What is the purpose of these tests? They are not diagnostic, since neither students nor teachers see the test results to learn from them, so they must be punitive. Test scores will determine whether students can move on to middle school, be admitted to honors and AP programs, or graduate from high school. Teachers and principals may be fired, and inner-city schools may be closed and turned into charters.
Does testing harm teaching? Teachers spend so much time prepping for tests that many schools have reduced time for teaching science, history, art and music. These subjects are not tested, so they aren't taught. All that matters is test preparation for reading and math.
Has the frequency of testing increased? Florida high-school students were tested on 65 out of 180 days. In North Carolina, third-graders are tested in reading 36 times alone, in addition to other standardized tests.
How much money does testing cost? Millions of dollars are yearly diverted from what should be invested in teaching children to testing companies like Pearson, providers of testing hardware like Microsoft, test-prep providers, vendors, and consultants, who are lining up to cash in on this latest bonanza that will save American education from some imaginary nemesis.
Consider the mission-creep stealth with which Secretary Duncan has proceeded in dismantling traditional public-school education. Understandably, he could not have called a prime-time press conference to formally announce that, henceforth, he would be taking control of what was taught in America's schools, as this is expressly forbidden by federal law.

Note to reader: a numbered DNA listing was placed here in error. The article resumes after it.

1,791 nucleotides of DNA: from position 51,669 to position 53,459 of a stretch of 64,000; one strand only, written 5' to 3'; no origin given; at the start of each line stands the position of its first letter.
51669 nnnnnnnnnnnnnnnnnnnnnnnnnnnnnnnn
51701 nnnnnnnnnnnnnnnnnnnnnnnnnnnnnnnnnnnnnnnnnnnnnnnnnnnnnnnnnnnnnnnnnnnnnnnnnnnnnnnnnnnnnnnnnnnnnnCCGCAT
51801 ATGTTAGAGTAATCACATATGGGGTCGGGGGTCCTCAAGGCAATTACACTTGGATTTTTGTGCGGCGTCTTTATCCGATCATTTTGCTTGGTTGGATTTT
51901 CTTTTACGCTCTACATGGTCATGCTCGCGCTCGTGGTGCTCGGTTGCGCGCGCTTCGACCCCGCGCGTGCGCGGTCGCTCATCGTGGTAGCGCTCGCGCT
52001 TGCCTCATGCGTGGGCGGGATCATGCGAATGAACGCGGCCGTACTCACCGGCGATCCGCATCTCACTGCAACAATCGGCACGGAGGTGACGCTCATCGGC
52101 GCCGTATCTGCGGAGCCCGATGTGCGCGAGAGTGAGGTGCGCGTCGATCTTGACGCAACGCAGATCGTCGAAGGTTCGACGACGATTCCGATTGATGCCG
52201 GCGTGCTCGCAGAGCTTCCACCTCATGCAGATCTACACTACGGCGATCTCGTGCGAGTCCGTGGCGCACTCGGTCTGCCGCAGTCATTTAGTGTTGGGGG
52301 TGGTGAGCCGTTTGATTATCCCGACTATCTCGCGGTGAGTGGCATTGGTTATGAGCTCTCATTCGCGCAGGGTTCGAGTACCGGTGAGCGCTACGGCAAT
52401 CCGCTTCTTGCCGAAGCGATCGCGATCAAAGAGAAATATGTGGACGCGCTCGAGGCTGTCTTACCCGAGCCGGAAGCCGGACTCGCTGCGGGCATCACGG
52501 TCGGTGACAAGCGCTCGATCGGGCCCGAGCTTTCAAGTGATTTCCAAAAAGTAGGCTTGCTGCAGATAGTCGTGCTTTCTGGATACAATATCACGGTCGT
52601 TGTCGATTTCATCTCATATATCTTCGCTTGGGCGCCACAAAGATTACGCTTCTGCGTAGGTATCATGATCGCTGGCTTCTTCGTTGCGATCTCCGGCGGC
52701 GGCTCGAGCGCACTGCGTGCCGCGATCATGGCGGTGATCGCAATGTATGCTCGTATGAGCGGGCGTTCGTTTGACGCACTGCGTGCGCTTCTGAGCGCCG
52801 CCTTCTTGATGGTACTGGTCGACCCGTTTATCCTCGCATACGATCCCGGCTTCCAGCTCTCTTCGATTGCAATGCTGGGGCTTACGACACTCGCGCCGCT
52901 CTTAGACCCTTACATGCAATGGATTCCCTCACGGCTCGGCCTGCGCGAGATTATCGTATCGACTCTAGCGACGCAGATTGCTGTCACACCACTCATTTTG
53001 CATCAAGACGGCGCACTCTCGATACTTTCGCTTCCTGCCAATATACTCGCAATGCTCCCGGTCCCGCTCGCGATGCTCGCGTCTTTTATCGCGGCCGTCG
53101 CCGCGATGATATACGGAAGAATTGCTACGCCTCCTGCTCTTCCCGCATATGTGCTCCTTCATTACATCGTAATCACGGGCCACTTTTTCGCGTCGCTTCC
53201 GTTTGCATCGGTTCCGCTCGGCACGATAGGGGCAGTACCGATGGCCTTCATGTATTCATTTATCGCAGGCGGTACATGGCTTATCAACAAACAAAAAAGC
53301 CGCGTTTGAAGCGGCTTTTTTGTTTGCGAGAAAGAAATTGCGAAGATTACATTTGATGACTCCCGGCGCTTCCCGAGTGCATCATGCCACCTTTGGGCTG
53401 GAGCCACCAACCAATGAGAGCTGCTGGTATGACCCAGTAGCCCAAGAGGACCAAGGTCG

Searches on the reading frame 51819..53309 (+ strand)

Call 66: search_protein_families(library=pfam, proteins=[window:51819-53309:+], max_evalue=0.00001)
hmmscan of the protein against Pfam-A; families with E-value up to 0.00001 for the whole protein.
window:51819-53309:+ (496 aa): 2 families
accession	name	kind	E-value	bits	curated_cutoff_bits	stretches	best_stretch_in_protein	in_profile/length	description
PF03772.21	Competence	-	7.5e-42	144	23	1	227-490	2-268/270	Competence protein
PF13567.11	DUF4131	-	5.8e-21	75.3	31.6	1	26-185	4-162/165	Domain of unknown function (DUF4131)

Instead, he has resorted to its full-scale takeover under the guise of standardized testing, whose political purpose is to destabilize public schools and discredit public-school teachers in the eyes of the public by the punitive use of these rigged tests.
The poor scores will negatively impact inner-city schools already earmarked for "failure" by government neglect and underfunding, thereby providing the legal fiction for closing these schools, which will then become charters. Charters do not produce better test results than public schools, even though charters are free to choose their students, refusing those who test poorly and admitting only those who test well, thereby gaming the system from the outset.